Hey there, welcome back to GrandAdventure! I'm your host Marc Guido, and in this episode we're going to take a4X4r trip through the remote Maze District of Canyonlands NationalPark in Utah, so stay tuned! Unlike most National Parks, you won'tfind any paved roads in the Maze District of Canyonlands.
As matter of fact, it's all dirt 4×4 trail.
So you won't find any tour buses filled with gawkingtourists.
As a matter of fact you can have a hard time finding anybody at all.
It's one of the most remote places in the lower 48.
Now, we visited back in 2014 with our friends Marc and Karen for a five-day4x4 trip through The Maze that we're going to share with you on this episodeof Grand Adventure.
For most visitors, Canyonlands National Park means theIsland in the Sky District, from which the remote Maze District is separated bythe canyons of the Green River.
It takes hours to drive between the two, includingthe final 46 miles on dirt road just to reach the Hans Flat Ranger Station.
Eventhen you're still not yet in the park, as you first have to traverse the OrangeCliffs Unit of Glen Canyon National Recreation Area just to enter the parkitself.
The Maze is the most remote and least visited unit at Canyonlands, andrequires a greater degree of self-sufficiency.
Rarely do visitorsspend less than three days in The Maze, and the area can easily absorb aweek-long trip.
We'd only see one ranger Jeep, and one group of four mountainbikers in our four full days in The Maze.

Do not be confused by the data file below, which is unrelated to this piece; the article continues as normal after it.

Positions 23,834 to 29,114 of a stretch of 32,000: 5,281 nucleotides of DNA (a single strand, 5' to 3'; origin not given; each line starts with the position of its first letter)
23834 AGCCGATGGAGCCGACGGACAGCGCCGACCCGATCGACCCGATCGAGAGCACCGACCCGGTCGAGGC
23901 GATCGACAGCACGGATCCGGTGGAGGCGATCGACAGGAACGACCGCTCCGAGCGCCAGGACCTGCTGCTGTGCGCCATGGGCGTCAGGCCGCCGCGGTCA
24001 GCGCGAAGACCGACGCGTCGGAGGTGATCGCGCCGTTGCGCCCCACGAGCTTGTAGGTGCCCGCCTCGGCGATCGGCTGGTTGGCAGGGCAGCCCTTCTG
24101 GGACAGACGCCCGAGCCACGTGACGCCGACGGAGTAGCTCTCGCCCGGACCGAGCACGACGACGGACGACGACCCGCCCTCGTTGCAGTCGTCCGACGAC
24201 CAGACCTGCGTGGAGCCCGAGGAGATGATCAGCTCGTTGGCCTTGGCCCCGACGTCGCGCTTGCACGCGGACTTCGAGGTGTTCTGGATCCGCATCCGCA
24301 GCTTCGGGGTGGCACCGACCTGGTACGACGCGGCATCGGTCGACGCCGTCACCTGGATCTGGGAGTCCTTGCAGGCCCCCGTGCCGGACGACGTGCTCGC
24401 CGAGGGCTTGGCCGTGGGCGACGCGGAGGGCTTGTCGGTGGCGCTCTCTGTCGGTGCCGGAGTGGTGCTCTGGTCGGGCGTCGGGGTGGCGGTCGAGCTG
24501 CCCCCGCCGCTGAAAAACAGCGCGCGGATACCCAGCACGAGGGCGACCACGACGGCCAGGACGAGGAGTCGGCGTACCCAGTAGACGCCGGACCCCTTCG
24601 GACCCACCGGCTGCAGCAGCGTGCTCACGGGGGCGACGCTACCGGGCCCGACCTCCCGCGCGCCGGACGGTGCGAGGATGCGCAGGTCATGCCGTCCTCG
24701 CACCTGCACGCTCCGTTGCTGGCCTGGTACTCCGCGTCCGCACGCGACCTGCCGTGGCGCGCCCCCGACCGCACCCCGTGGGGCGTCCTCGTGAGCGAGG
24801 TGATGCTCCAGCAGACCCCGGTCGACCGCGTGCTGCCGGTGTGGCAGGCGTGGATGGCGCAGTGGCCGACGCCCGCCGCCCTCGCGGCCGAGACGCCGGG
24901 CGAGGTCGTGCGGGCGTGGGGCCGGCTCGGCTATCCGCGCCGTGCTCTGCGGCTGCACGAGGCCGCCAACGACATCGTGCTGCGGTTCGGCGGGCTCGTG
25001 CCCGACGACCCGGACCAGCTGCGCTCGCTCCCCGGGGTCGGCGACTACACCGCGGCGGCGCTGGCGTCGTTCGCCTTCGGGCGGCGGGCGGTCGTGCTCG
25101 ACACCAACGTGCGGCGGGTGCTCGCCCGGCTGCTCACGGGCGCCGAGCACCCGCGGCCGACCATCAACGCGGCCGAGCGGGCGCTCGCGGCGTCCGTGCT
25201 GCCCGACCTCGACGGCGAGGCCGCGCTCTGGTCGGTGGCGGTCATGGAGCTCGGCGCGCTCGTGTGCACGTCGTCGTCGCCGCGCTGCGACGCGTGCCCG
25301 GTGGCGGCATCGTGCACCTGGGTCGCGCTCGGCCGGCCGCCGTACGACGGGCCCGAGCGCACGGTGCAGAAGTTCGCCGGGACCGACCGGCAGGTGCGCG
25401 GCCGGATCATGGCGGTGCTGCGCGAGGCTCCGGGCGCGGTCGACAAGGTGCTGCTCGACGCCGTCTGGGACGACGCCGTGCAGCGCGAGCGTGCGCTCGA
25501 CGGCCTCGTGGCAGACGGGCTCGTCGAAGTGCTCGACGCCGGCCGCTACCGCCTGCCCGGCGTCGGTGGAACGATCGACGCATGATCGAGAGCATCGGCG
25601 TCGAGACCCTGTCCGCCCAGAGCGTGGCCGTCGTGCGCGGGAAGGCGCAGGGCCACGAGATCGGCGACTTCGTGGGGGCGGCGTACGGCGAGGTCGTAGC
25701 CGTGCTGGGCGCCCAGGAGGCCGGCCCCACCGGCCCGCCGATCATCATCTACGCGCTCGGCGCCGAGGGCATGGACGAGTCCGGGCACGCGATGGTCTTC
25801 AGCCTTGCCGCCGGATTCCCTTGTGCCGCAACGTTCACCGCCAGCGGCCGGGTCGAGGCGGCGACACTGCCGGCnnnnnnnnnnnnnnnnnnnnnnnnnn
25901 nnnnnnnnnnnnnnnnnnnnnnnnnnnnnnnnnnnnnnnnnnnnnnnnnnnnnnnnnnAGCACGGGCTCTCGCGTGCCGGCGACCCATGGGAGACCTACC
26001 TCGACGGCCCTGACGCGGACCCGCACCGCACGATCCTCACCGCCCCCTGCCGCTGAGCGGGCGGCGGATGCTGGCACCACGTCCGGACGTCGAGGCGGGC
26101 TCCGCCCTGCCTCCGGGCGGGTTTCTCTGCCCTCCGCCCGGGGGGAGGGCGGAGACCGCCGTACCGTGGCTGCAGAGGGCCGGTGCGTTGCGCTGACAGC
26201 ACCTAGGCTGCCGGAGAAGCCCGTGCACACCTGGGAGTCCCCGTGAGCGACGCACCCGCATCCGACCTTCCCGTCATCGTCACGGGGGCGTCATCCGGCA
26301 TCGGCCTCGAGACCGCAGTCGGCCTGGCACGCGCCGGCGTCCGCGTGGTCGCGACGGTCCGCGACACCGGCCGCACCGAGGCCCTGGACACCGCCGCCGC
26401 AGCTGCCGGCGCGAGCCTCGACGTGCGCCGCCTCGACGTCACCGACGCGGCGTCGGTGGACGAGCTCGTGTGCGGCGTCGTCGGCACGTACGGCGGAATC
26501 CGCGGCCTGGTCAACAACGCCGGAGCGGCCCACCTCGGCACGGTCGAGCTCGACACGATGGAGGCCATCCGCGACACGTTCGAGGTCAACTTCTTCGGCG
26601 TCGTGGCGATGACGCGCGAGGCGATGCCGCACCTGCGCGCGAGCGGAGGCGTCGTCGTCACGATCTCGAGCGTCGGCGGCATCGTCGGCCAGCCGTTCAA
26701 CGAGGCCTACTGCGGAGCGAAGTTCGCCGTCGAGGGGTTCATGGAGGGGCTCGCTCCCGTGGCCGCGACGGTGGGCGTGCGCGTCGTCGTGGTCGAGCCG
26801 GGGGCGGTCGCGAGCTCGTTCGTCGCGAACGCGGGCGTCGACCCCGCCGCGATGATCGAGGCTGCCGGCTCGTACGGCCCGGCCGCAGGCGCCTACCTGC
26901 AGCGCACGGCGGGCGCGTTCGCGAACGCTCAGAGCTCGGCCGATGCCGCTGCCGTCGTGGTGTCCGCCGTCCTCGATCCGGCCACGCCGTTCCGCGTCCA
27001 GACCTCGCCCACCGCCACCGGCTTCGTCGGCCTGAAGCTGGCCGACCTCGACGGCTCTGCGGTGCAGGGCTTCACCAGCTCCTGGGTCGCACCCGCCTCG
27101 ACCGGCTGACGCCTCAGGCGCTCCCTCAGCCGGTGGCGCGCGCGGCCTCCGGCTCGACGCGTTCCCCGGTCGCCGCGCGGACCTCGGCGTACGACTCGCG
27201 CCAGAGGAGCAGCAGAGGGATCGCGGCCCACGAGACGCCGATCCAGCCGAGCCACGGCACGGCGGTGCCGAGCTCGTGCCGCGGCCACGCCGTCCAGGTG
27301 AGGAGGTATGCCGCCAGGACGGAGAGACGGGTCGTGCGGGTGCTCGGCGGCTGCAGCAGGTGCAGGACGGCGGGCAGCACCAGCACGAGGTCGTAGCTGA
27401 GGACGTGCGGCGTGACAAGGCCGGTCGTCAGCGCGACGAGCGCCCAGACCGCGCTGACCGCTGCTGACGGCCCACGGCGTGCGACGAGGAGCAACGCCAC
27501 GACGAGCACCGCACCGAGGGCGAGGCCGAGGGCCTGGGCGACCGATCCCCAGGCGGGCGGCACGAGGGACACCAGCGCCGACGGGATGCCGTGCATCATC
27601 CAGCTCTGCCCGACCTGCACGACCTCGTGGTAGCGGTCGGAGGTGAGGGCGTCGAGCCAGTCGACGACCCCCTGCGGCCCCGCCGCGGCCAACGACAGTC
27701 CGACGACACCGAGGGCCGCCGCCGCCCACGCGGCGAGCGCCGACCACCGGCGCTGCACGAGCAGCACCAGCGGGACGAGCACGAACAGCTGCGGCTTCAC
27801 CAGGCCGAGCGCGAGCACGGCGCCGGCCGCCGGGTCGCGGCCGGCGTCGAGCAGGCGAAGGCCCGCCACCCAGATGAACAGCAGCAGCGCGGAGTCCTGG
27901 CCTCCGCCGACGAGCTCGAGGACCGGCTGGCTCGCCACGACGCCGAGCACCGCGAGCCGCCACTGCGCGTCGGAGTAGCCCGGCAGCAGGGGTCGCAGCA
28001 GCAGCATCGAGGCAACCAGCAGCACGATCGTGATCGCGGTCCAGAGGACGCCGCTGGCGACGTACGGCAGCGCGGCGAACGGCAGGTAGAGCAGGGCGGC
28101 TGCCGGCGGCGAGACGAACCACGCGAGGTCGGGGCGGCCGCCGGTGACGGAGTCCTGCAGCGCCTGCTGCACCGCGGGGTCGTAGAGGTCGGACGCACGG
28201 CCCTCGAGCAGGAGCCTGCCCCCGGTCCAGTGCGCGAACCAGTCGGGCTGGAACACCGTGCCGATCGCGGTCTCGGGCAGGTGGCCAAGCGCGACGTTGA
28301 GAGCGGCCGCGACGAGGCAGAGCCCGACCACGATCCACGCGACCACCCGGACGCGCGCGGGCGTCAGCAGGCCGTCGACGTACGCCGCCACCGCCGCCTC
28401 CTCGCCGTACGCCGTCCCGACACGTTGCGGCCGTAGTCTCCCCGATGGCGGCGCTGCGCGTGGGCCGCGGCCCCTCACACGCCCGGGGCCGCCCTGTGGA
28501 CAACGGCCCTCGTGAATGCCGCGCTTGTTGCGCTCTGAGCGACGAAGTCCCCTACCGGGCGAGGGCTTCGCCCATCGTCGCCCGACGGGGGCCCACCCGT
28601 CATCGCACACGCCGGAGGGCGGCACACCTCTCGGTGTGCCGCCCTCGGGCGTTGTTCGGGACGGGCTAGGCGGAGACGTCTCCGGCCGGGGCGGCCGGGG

It's a place to bring lots of water, extra gas, and even spare parts for your vehicle.
Apparently one rancher is somewhat annoyed by the behavior of visitorsheading for The Maze.
All vehicle camping within the Maze District is at designated backcountry campsites, for which reservations arerequired as part of a backcountry permit required of all overnight visitors.
Forget your RV, and you must have a high clearance four-wheel drive vehicle withlow range on all Maze District backcountry roads.
4-wheel drive roads in The Maze are extremely difficult, present considerablerisk of vehicle damage, and should not be attempted by inexperienced drivers.
ATVsare not permitted, nor are pets or wood fires.
For this trip we're truck and tentcamping, and our first night is at the backcountry camp at Flint Seep.
WhileFlint Seep won't win any awards for its beauty, it was merely a location fromwhich to stage the rest of our expedition, and panoramic views ofMillard Canyon were just steps away.
We'd spend the night here before heading intoThe Maze in the morning.
The Flint trail is a series ofprecipitous switchbacks graded into the cliff wall guarding the entrance of TheMaze.
After rain overnight that threatened to derail our schedule, it finally abatedon the second morning of our trip.
After watching a group of three Jeeps make itsafely to the bottom we concluded that the clay was not sufficiently slick toalter our travel plans.
We would proceed.
Looking back, the switchbacks of theFlint Trail are fairly visible.
You really have to wonder what made someoneonce upon a time think that this would be a great place to build a road.